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George Whitefield (2 Volume Set) Hardcover – April 1, 1980
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"I feel a permanent debt of gratitude to Dr. Dallimore. His wonderful two-volume study of Whitefield is one of the great biographies of the Christian Church. I share his hope that many more Christians will find this shorter version as enjoyable and stimulating!" -- Sinclair B. Ferguson
God's accomplishments through George Whitefield are to this day virtually unparalleled. Even during his lifetime Whitefield was considered "the most brilliant and popular preacher the modern world has ever known." In the wake of his fearless preaching, revival swept across the British Isles, and the Great Awakening transformed the American colonies.
When Whitefield died at age 55, he had preached 30,000 sermons. His hearers included not only the poor and the uneducated, but prominent English aristocrats and American statesmen such as David Hume and Benjamin Franklin.
Christians today continue to take courage from Whitefield's humility and deep spirituality. A founder of Methodism, he yielded his leadership to John Wesley rather than risk splitting the movement, thus revealing his fervent commitment to the gospel of Christ rather than to personal plans or hopes.
The previous two-volume work, receiving critical praise and popular acceptance, is here condensed into one magnificent volume. A great inspiration to the followers of Jesus Christ in today's pressured world.- - - - - - - - - -
"Perhaps the single most inspiring biography published in English in the 20th century. A masterful work." -- Sherwood Eliot Wirt, founding editor, Decision magazine
"This condensation of the author's classic two-volume edition contains 23 fast-moving chapters of highly interesting material. A powerful rendering of a life wholly consecrated to God." -- G.A. Adams, Principal, Toronto Baptist Seminary
From the Publisher
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'One of the great monumental literary achievements of the 20th century. George Whitefield has come alive for me as I have been reading the book, a few pages at a time each evening.' --Sherwood E. Wirt
'My heart was tremendously stirred as I read it more than it has been for many, many years.' --Oswald J. Smith
'The full [two volume set] makes you want to preach . . . I insist on the two-volume. It gives the heart of the man.' --Steve Lawson
About the Author
ARNOLD A. DALLIMORE(1911-1998) was born in Canada of British parents. He was pastor of the Baptist Church at Cottam, Ontario, for almost twenty-four years. During his studies at Central Baptist Seminary, Toronto, he was awakened to a life-long interest in the great evangelist George Whitefield, whose biography he was to write (2 volumes, published by the Trust). He also wrote biographies of Edward Irving, the forerunner of the charismatic movement, Susannah Wesley and C. H. Spurgeon, whose preaching at the Metropolitan Tabernacle was frequently attended by his maternal grandfather and his mother (as a small child).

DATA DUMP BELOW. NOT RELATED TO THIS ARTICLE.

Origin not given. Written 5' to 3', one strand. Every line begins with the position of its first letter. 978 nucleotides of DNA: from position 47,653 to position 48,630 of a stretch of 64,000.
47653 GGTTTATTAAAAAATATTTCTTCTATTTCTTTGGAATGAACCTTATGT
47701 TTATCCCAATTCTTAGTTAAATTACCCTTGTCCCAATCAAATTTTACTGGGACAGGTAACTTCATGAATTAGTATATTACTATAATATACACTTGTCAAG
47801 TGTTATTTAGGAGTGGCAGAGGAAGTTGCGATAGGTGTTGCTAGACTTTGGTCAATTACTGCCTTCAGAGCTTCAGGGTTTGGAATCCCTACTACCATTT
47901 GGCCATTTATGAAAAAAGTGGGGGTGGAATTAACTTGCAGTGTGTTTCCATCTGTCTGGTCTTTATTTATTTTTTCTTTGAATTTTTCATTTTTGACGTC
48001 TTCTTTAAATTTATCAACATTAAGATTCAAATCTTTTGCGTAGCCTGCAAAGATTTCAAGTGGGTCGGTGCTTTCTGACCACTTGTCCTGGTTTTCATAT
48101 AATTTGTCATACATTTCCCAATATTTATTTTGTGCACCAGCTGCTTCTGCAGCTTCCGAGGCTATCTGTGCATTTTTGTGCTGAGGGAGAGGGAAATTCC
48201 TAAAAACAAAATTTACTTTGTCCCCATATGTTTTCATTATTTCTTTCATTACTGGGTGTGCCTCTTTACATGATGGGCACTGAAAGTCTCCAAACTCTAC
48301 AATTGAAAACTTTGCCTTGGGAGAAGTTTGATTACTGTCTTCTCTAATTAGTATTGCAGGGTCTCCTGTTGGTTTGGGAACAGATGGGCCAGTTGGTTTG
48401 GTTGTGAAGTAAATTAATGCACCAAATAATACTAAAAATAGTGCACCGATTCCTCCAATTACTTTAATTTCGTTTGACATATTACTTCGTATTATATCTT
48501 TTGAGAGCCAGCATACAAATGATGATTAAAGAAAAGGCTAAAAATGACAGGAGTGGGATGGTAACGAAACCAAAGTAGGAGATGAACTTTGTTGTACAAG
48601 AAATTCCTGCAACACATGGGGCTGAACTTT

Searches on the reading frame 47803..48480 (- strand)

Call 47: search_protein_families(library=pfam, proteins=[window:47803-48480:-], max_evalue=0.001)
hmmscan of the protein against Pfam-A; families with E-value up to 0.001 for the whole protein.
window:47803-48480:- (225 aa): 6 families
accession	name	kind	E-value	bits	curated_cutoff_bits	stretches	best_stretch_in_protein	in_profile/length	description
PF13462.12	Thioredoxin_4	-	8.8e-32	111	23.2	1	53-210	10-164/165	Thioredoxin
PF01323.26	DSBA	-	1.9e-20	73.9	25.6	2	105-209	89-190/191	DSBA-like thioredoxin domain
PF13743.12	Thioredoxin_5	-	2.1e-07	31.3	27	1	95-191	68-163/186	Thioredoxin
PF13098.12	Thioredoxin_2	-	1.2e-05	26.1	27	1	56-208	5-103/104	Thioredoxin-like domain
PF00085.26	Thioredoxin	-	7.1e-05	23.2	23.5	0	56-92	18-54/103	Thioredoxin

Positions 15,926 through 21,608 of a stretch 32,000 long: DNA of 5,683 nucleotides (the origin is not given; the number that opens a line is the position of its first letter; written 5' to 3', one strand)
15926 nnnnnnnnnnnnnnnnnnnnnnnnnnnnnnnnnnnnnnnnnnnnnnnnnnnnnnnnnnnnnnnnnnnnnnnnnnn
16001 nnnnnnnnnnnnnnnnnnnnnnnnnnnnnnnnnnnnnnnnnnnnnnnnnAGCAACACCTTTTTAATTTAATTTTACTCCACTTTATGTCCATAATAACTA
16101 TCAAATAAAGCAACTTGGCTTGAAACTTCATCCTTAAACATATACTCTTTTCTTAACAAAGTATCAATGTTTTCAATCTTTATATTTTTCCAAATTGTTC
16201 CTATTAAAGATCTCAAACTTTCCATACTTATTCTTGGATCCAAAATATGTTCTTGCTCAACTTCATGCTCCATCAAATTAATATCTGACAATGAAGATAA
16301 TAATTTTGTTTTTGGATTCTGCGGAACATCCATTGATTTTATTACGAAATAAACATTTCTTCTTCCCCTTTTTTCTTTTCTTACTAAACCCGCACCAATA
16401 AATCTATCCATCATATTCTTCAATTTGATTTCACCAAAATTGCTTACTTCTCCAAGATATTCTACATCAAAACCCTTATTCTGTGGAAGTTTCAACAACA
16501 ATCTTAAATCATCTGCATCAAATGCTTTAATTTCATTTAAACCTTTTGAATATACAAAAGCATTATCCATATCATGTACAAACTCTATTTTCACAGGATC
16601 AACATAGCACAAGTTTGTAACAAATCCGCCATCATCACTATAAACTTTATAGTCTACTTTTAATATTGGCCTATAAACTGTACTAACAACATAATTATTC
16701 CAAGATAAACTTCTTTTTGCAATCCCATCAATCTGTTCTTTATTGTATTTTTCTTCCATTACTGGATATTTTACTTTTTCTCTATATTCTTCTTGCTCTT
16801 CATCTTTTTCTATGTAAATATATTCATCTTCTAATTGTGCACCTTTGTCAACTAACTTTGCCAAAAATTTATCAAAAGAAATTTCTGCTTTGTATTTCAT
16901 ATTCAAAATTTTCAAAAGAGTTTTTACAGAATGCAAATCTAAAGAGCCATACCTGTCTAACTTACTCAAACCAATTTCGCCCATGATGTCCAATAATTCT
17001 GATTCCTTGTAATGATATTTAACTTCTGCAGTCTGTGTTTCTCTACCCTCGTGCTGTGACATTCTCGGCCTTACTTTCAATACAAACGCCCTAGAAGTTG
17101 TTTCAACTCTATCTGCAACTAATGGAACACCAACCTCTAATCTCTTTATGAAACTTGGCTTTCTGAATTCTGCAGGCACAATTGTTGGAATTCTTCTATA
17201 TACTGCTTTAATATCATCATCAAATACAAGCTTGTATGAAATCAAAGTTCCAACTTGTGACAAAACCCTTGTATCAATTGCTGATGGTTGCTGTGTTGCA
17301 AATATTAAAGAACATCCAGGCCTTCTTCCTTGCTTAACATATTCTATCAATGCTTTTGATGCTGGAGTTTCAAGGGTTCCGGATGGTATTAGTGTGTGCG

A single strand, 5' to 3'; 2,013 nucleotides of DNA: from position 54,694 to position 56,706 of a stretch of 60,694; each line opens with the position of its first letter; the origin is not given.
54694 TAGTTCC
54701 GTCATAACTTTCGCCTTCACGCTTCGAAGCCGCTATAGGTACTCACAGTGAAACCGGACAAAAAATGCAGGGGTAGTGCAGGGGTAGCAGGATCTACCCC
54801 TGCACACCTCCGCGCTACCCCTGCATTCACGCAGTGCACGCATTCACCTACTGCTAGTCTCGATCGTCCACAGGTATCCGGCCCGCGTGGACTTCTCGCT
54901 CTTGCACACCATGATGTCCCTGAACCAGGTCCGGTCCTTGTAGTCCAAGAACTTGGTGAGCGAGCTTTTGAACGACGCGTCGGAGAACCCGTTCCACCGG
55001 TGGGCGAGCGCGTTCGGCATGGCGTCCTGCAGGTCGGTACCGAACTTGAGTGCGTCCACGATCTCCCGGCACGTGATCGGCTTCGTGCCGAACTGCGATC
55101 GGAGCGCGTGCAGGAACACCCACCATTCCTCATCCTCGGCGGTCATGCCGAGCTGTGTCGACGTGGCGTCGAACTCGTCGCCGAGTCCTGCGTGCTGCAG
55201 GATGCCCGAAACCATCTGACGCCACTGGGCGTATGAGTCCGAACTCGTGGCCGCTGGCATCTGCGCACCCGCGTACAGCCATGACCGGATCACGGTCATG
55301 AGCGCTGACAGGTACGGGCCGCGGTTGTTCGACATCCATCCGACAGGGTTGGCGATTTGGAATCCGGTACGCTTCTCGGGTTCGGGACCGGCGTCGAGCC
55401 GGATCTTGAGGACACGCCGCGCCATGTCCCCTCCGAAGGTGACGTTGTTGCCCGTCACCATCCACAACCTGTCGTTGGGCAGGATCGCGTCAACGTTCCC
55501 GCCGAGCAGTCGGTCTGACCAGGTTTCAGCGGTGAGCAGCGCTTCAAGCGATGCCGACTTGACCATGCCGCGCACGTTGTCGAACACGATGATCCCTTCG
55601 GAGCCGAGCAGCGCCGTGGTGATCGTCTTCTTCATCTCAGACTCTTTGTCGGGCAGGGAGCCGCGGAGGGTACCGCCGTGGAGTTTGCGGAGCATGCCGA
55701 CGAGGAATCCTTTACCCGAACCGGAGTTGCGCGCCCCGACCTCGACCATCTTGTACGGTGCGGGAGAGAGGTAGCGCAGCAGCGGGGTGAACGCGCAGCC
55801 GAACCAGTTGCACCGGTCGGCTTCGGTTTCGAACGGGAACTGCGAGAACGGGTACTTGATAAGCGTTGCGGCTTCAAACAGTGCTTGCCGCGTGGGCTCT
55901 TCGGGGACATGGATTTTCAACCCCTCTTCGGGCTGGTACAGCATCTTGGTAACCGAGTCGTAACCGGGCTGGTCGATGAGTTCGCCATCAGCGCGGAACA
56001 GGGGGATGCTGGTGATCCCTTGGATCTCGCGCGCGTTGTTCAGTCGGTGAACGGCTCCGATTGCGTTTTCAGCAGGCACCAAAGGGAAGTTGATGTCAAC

- Publisher : Banner of Truth; Reprint edition (April 1, 1980)
- Language : English
- Hardcover : 1232 pages
- ISBN-10 : 0851517307
- ISBN-13 : 978-0851517308
- Item Weight : 4 pounds
- Dimensions : 5.75 x 3.15 x 8.74 inches
- Best Sellers Rank: #1,290,213 in Books (See Top 100 in Books)
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About the author
Reviewed in the United States on August 2, 2015
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Edwards, being dead, still speaks through reprints of his works and the veritable cottage industry of explaining and applying them to today's concerns. John Wesley lives on through numerous denominations--Methodist, Wesleyan, Holiness--that trace their origins, in one way or another, to his labors, and through Christian small groups that, wittingly or not, perpetuate aspects of his societies, bands, and classes. And we sing Charles Wesley's hymns, though not often enough--at least for my taste.
Whitefield, on the other hand, has been largely neglected. This is odd, for Whitefield arguably did more to promote trans-Atlantic evangelicalism than any of his peers, working with an ecumenical cast of Anglicans, Baptists, Congregationalists, Independents, and Presbyterians. Though a Calvinist--and for a period of time in deep dispute with the Wesleys over their Arminianism--he worked with Arminian evangelicals. He preached as often--if not more often--than John Wesley, and to larger crowds. He pioneered many of the techniques that Wesley perfected--e.g., open-air preaching, circuit riding, religious societies. Indeed, in his own time, he was often referred to as "the Founder of Methodism."
Over the course of three decades, Arnold A. Dallimore sought to rectify this neglect of Whitefield. In 1970, he published the first volume of George Whitefield: The Life and Times of the Great Evangelist of the Eighteenth-Century (Banner of Truth). He published the second volume in 1980. In 1990, Crossway published the one-volume abridgement of the biography under review here. It was reprinted in 2010 with a new cover. Crossway also published The Sermons of George Whitefield in 2012.
I hope to review The Sermons soon, but for now let me say something about Dallimore's abridged biography. It is a self-conscious hagiography of the great evangelist. I use the word hagiography literally, for after reviewing Whitefield's life and labors, Dallimore writes: "George Whitefield was a holy man" (p. 200). A Christian reader of George Whitefield--at least an evangelical Protestant reader--will likely come to the same conclusion. Whitefield's zeal for evangelism, concern for the poor, personal philanthropy, and courage in the face of mobs mark him out as a deeply Christian man. By outlining the course of his life and ministry, Dallimore has performed a signal service for evangelical readers.